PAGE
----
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Logins, Users, and Roles - Getting Started

By Andy Warren, (first published: 2003/02/19)

Adding Logins, Users, and Roles using SQL-DMO

A few weeks ago we had a request in our DMO discussion form for some help with adding logins and users to a database using DMO. I posted the code sample below as part of that answer. But that discussion really brought two good (though perhaps obvious) points - you have to know how SQL works to use DMO effectively, and I think you need to consider which is the right tool - DMO, T-SQL, or Enterprise Manager. In this article I'd like to talk for a few minutes about how logins and users work, then move into a discussion of which tool might be best for adding logins and users.

Logins exist in the master database, stored in sysxlogins, though normally you'll use the easier to read view called syslogins. Think of a login as something that allows a user to connect to the server, but not to access any particular database. You can have a 'SQL' login, which is a login name plus a password, or you can use NT/trusted security, where you add either a NT user or group name as a login. Without diving deeply into which you might want to use, just keep in mind that you have to have a login to connect to the server and that it is stored in the master database.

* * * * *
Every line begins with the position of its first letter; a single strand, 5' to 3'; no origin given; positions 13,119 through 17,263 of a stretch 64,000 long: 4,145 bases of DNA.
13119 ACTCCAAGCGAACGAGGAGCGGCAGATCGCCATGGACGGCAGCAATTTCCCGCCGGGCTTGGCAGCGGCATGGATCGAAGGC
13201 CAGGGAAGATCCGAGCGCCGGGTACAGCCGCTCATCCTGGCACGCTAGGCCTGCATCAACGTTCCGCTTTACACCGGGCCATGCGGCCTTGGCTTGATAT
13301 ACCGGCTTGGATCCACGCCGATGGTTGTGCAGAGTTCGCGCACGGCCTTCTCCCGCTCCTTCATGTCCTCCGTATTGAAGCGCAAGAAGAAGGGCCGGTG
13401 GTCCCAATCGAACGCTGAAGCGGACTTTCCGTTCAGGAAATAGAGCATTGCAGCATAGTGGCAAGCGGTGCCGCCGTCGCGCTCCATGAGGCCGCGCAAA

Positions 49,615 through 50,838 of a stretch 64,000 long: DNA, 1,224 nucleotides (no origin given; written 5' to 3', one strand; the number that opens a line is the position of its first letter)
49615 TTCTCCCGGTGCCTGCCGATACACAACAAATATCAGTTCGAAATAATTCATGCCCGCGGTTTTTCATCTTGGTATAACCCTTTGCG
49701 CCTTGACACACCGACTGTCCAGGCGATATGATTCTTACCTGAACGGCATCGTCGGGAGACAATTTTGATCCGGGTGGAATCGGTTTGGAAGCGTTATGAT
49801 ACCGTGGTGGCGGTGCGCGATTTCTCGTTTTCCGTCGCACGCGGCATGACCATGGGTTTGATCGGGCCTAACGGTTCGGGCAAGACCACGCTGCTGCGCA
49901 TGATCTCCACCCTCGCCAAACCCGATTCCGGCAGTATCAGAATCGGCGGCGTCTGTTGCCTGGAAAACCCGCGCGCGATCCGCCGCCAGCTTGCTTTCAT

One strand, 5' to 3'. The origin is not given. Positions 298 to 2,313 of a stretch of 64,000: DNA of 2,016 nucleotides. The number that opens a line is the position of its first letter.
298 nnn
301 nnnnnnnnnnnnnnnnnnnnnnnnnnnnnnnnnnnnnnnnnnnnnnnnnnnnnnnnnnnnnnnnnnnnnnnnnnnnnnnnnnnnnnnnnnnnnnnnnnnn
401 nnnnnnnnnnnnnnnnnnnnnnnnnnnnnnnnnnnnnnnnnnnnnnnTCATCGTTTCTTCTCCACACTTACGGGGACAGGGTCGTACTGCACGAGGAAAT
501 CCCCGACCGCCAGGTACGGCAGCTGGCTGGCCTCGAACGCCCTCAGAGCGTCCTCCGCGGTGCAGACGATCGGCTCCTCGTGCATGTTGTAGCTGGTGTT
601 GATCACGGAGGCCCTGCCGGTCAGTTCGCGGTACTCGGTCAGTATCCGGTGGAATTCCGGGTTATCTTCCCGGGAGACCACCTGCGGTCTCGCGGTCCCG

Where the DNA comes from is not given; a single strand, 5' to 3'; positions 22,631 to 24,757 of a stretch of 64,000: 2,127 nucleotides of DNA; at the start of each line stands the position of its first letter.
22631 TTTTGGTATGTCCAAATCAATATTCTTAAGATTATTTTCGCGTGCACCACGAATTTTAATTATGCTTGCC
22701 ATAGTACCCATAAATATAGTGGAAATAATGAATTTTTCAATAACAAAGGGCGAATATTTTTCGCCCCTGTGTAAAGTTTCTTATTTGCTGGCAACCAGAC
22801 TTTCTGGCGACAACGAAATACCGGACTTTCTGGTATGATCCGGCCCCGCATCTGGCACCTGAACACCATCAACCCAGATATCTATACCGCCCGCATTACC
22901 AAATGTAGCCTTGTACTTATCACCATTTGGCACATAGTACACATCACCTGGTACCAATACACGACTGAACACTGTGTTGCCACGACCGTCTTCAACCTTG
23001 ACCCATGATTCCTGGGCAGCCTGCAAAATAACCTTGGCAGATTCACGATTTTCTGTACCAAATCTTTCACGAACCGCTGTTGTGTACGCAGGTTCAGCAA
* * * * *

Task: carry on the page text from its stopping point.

Creating a user in a database gives a login permission to access that database. If you use Enterprise Manager, you'll see that the drop down list for adding users consists of all the logins that exist on that server. Users are stored in that database, not in the master database. This makes sense if you think about what happens when you detach the database - the users stay inside the mdf. When you reattach the mdf to a different server, the users are still there, though the logins may not be (see the articles Moving Logins - A Gotcha! and Fixing Broken Logins and Transferring Passwords) for more information on how to handle the resulting problems.

You normally handle permissions by creating roles - think of an NT group. You should always assign permissions to a role, not to a user (see Using the Public Role to Manage Permissions and Fixed Database Roles for more information about roles).

I know that's a really quick overview, but in condensed form, here is what we need to do when we have a new database and we want to set up the first user:

  • Either re-use an existing login or create a new login.
  • Add a role to our database (you could skip this step, but you'll be sorry!).
  • Add the user to the database.
  • Add the user to the role you just created.
  • Assign permissions to the role. We're not going to spend time on this today, but please do carefully consider how and why you grant permissions.

Now let's talk about which tool to use. If you're just doing this occasionally, I recommend Enterprise Manager. I'm going to include some screen shots here to show you how it would be done:

Add the Login

Add A Role

Add a User

..and Make a Member of the Role Just Created